The diagram depicts all rows/rounds, and every stitch seen from the right side. It is worked from bottom to top, from right to left.

When working back and forth every other row is worked from the right side: from right to left and every other row is worked from the wrong side: from left to right.

When working in the round, every row in the diagram are worked from the right side, from right to left.

When working a circular diagram you start in the middle and work your way outwards, counter clockwise, row by row.

The rows usually start with a given number of chain stitches (equivalent to the height of the following stitch), this will either be depicted in the diagram or explained in the pattern.

See DROPS lesson: How to read crochet diagrams

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11) How do I work several diagrams simultaneously on the same row/round?

Instructions for working several diagrams after each other on the same row/round, will often be written like so: “work A.1, A.2, A.3 a total of 0-0-2-3-4 times". This means you work A.1 once, then A.2 is worked once, and A.3 is repeated (in width) the number of times provided for your size – in this case like so: S = 0 times, M = 0 times, L=2 times, XL= 3 times and XXL = 4 times.

The diagrams are worked as usual: begin with the first row in A.1, then work the first row in A.2 etc.

See DROPS lesson: How to read knitting diagrams

See DROPS lesson: How to read crochet diagrams

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12) Why does the piece start with more chain stitches than it’s worked with?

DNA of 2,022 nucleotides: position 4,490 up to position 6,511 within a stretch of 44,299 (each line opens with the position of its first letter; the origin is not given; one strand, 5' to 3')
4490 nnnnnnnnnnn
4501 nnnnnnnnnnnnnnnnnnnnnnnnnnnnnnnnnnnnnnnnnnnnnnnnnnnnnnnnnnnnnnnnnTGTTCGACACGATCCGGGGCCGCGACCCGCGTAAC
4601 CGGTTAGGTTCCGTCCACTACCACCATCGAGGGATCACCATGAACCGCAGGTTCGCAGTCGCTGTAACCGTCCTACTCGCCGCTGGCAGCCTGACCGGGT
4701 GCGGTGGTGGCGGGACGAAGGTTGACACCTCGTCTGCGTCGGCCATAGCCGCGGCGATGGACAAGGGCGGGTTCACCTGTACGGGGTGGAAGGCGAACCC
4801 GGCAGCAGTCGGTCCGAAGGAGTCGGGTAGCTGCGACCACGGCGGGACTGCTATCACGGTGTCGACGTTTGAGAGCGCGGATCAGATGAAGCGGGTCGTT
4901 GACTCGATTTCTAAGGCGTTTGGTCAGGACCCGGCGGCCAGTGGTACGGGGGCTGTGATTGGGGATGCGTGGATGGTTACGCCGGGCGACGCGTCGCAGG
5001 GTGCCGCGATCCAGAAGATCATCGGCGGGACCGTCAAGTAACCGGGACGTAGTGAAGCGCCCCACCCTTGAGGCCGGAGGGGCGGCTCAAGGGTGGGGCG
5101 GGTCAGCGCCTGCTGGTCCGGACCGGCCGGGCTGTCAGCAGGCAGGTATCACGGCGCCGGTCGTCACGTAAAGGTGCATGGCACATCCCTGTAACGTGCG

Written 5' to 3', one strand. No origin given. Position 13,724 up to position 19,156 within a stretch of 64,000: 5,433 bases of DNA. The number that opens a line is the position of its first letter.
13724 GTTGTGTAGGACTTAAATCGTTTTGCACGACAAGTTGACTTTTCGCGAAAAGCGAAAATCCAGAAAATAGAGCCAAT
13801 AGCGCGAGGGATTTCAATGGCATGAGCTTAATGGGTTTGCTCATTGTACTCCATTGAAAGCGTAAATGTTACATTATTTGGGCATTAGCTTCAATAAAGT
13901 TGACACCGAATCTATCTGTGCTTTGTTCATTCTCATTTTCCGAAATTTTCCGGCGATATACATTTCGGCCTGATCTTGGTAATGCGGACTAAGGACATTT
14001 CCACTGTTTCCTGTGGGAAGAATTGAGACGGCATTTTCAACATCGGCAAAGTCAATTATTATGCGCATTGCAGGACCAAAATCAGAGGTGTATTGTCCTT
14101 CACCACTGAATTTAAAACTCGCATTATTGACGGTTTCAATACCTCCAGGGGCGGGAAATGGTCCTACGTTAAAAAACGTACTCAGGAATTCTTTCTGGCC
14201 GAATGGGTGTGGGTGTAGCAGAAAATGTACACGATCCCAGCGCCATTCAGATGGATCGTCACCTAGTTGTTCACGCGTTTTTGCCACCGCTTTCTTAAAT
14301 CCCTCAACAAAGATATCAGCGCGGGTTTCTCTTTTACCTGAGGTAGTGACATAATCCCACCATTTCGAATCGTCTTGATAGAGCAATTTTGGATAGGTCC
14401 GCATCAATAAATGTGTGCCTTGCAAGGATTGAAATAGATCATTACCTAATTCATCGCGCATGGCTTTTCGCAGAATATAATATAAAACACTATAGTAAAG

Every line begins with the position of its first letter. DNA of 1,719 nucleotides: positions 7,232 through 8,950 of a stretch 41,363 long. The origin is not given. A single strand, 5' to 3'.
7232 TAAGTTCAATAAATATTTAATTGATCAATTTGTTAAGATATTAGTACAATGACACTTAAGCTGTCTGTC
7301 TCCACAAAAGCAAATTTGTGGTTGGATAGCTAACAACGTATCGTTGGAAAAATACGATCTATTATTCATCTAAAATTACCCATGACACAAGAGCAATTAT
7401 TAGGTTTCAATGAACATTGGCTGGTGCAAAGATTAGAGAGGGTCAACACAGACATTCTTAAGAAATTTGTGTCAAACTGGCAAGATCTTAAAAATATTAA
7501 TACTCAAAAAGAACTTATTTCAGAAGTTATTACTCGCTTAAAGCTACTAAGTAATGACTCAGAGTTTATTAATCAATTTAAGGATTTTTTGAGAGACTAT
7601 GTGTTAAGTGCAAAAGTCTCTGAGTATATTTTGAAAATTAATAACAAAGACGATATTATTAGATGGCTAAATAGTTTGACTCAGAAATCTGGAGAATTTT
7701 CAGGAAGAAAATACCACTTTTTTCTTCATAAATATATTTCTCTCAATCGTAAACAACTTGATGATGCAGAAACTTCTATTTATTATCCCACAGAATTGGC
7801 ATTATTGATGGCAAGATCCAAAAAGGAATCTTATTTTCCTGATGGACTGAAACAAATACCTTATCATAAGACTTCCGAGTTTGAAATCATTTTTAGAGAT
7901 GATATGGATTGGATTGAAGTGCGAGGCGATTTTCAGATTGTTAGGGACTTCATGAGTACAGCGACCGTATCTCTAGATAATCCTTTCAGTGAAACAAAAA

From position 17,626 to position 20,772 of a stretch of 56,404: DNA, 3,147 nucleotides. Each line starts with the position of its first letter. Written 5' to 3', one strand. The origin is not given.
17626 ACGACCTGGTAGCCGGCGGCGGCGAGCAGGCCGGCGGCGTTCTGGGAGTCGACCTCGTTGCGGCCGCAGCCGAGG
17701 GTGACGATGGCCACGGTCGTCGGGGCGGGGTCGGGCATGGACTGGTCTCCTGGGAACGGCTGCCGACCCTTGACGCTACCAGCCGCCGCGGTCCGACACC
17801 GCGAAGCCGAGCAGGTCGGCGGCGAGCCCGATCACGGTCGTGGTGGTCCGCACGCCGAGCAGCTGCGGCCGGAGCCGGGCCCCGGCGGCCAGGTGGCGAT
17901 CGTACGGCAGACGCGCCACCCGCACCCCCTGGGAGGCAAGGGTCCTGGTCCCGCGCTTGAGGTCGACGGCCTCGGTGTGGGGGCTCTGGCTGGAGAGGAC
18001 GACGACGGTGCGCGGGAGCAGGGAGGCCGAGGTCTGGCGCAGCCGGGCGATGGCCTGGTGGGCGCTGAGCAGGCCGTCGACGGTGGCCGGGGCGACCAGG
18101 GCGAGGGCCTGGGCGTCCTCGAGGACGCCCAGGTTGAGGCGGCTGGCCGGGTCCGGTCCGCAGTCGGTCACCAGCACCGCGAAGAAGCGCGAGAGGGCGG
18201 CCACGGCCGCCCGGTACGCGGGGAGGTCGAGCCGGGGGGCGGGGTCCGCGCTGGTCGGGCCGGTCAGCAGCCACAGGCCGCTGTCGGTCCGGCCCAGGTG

Chain stitches are slightly narrower than other stitches and to avoid working the cast-on edge too tight, we simply chain more stitches to begin with. The stitch count will be adjusted on the following row to fit the pattern and measurement sketch.

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13) Why increase before the rib edge when the piece is worked top-down?

The rib edge is more elastic and will contract slightly compared to, for example, stocking stitch. By increasing before the rib edge, you avoid a visible difference in width between the rib edge and the rest of the body.

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14) Why increase in the cast-off edge?

It’s very easy to cast off too tightly, and by making yarn overs while casting off (and simultaneously casting these off) you avoid a too tight cast off edge.

See DROPS video: How to bind off with yarn overs (yo)

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15) How do I increase/decrease on every 3rd and 4th row/round alternately?

To achieve an even increase (or decrease) you can increase on, for example: every 3rd and 4th row alternately, like so: work 2 rows and increase on the 3rd row, work 3 rows and increase on the 4th. Repeat this until the increase is complete.

See DROPS lesson: Increase or decrease 1 st on every 3rd and 4th row alternately

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16) Why is the pattern slightly different than what I see in the photo?

Pattern repeats can vary slightly in the different sizes, in order to get the correct proportions. If you’re not working the exact same size as the garment in the photo, yours might deviate slightly. This has been carefully developed and adjusted so that the complete impression of the garment is the same in all sizes.

Make sure to follow instructions and diagrams for your size!

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17) How can I work a jacket in the round instead of back and forth?